The industry's dumbest move was making the internet a weapon of the people rather than a tool for maintaining the status quo. As soon as the issue was framed as the internet vs. the RIAA, the game was over for them.
Here's a challenge to Another AC: bother to understand what this site is about before assuming it and its commentors are ignorant and stupid. In my point of view, the first goal of this site is to point out and explain the realities of the tech industries. The second goal is to offer alternatives to broken business models that don't work in reality.
This post falls mainly under goal one. Specifically, the reality is that a paywall will significantly cut the number of visitors your site will get. The reality is that your site's community will be much smaller and much less diverse. And as has been pointed out time and time again, traditional newspapers were always in the business of selling their community to advertisers, not their content to the community.
You happen to be partially right in this case because the WSJ is a bit of an exception to the rule. They have always charged more and given more in-depth analysis than the average paper. They have a loyal and wealthy subset of readers that value convenience and deep analysis above all and will pay whatever WSJ charges.
But that doesn't excuse making rash generalities and accusations about the readership of Techdirt. Fact is, paywalls will not work for the vast majority of news providers. Paywalls send customers to other sources, and that was the reality this post was meant to convey. It did so brilliantly.
Finally, you (Another AC) challenge us to provide alternatives rather than just talk about what doesn't work. Clearly you are incapable of reading the comments already posted. The very first comment by Windowsology pointed out the idea of giving away the basic stuff for free and putting the high-quality, in-depth analysis behind the paywall or in print. How is that not a good alternative? Or did you just not see it because as soon as you saw the word free your brain shut down?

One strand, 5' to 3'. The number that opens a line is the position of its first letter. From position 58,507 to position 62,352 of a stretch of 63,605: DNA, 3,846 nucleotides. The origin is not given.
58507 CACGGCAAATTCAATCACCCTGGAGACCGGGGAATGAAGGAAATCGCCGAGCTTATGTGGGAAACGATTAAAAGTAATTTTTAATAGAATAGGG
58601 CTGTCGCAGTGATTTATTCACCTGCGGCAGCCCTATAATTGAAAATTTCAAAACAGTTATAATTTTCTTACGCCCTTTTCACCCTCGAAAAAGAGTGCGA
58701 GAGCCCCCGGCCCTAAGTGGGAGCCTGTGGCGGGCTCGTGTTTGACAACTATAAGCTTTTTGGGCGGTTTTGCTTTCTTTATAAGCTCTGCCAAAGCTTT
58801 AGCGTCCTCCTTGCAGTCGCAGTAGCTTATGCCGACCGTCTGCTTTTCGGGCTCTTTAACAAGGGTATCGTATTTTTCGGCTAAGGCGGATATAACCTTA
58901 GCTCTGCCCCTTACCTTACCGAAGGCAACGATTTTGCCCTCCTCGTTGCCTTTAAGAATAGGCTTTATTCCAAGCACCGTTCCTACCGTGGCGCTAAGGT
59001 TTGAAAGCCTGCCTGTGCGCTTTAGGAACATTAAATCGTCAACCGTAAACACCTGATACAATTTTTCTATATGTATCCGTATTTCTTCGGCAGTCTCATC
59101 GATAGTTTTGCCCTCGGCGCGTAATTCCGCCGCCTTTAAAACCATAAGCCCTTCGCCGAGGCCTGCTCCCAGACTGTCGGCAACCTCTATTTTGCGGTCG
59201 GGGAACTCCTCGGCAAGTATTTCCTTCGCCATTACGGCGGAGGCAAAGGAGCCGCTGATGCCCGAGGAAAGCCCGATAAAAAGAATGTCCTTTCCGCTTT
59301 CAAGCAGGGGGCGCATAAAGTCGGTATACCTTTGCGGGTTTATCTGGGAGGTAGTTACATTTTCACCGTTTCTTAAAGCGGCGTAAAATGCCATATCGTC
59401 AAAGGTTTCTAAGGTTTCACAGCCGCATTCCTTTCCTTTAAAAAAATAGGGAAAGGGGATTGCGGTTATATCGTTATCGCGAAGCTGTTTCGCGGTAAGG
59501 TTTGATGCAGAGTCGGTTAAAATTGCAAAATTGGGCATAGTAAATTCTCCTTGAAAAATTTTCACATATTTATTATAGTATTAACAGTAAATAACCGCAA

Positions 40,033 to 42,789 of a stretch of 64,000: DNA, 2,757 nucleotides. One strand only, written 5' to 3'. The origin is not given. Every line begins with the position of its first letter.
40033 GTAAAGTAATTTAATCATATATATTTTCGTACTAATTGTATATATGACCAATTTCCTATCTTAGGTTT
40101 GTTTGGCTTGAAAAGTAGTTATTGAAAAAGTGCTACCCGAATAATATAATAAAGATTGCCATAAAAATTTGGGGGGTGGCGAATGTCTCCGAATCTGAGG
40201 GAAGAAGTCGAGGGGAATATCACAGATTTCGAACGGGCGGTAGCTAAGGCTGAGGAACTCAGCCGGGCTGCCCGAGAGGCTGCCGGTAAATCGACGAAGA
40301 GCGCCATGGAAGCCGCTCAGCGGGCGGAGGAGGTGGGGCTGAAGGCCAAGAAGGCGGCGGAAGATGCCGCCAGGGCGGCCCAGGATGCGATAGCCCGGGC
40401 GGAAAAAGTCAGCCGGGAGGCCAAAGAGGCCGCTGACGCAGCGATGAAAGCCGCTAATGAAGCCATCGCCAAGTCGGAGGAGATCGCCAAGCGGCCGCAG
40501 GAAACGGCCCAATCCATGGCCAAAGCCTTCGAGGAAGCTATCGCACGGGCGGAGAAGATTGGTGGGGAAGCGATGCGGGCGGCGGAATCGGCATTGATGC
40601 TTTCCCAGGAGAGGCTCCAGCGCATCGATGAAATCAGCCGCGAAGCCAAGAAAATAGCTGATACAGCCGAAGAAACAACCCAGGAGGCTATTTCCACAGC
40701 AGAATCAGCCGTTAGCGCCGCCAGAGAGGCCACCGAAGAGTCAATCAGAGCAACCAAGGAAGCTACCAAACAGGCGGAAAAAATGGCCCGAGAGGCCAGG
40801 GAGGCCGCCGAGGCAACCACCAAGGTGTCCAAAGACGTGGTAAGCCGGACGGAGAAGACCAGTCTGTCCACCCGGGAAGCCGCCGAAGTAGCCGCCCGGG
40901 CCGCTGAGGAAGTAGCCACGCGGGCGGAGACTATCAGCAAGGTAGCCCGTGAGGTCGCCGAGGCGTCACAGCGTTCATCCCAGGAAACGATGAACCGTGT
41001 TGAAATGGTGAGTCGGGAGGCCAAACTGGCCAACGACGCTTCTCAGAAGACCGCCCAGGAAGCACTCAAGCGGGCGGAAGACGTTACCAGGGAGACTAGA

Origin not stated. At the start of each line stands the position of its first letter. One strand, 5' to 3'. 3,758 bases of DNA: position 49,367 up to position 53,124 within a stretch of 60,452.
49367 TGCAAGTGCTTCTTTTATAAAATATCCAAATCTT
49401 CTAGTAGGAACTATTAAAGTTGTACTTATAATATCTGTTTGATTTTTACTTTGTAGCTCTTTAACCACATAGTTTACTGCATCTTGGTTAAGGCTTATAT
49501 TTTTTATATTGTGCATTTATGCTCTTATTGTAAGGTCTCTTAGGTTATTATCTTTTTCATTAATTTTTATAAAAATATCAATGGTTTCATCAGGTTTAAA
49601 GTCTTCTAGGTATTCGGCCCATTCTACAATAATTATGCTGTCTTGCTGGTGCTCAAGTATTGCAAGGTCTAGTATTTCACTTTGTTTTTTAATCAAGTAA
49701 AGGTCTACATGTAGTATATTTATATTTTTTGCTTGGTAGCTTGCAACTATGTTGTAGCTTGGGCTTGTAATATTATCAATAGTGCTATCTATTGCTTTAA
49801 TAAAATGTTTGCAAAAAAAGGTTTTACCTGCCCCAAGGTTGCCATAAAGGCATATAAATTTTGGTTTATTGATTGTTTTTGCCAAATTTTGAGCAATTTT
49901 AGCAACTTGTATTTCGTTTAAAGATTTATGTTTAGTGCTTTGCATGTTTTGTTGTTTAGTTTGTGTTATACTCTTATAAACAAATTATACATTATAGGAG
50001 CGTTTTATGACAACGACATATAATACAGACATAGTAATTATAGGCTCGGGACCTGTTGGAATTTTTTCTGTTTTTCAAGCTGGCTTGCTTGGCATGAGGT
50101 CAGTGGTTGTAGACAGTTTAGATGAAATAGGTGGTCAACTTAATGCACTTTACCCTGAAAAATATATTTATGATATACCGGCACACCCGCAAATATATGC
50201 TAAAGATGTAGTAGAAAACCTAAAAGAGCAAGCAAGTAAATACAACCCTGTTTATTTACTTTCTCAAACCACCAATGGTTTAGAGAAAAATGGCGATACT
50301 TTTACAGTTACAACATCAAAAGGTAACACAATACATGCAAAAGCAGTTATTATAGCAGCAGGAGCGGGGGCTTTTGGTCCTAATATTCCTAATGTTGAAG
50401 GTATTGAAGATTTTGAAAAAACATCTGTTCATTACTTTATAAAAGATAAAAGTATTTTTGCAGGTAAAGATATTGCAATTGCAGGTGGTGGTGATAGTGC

Let's just hope that this fails in a spectacular way so that other countries will be reluctant to follow suit. Perhaps the EU will slap them down like the dirty yellowbellies they are. Or perhaps the French ISP's will get a spine and refuse to participate.
Regardless, the upcoming generations of voters will not stand for these kinds of anti-technology laws. It is infuriating to think about how little the French politicians who voted for the law understand about technology.
Startups don't want the kind of energy that Wall Street folk would bring anyway. I mean, aren't they the people that drove our economy to the brink in the first place? Their "me first" attitude, their willingness to sacrifice principles for money, and their tendency to preserve the status quo rather than innovate and improve...any decent startup should be avoiding that type of person.
You have a good point, Matt. Justice Scalia does have a track record of minimal government power, which is usually a good thing. However, there are two things I seriously love and believe deserve government protection: free speech and privacy. The moment either of those becomes compromised, what I consider liberty becomes compromised as well. My personal issue with Scalia's statement is that he seems to believe nobility and honor are enough to protect our privacy from corporations and government. The Internet's short history has already proven such a concept to be laughable.
See, your rebuttal to Johnny Rotten might mean something around here if nobody ever read the posts. But anyone here that has half a brain has seen example after example after example of artists that make money in spite of illegal downloading and without the awesome money and exposure of the record labels. It is an antiquated business model gasping for air in a world that no longer needs its services. So please don't throw anonymous insults without at least researching your intended audience.
It is worth pointing out that there is an example of a news company that figured it out soon enough and played smart. In Utah there is a news corporation called KSL that runs an online classifieds at least as popular as Craigslist, if not more so. I don't know details, but I do know the design and functionality of the site is superior to Craigslist, as is the moderation. All of that likely has enabled their success.
Being one of the few, vastly outnumbered liberals in Utah, I can vouch for the fact that there are a lot of problems with the way things work here. However, to say that it is unbearable to live here is whiny bitching from someone that clearly cannot handle a challenge.
The politics are frustrating beyond belief and the hypocrisy of theocratic representatives sometimes makes me want to use a statue of Brigham Young to pummel the state legislature to death, but Utah is a great state and it's getting better. What we need are more open-minded people living in the state and fighting for common sense.
The majority of this state are sheep, but is that so different from the rest of the country? Put the pitchforks down and use your BRAINS to fight the evil you see.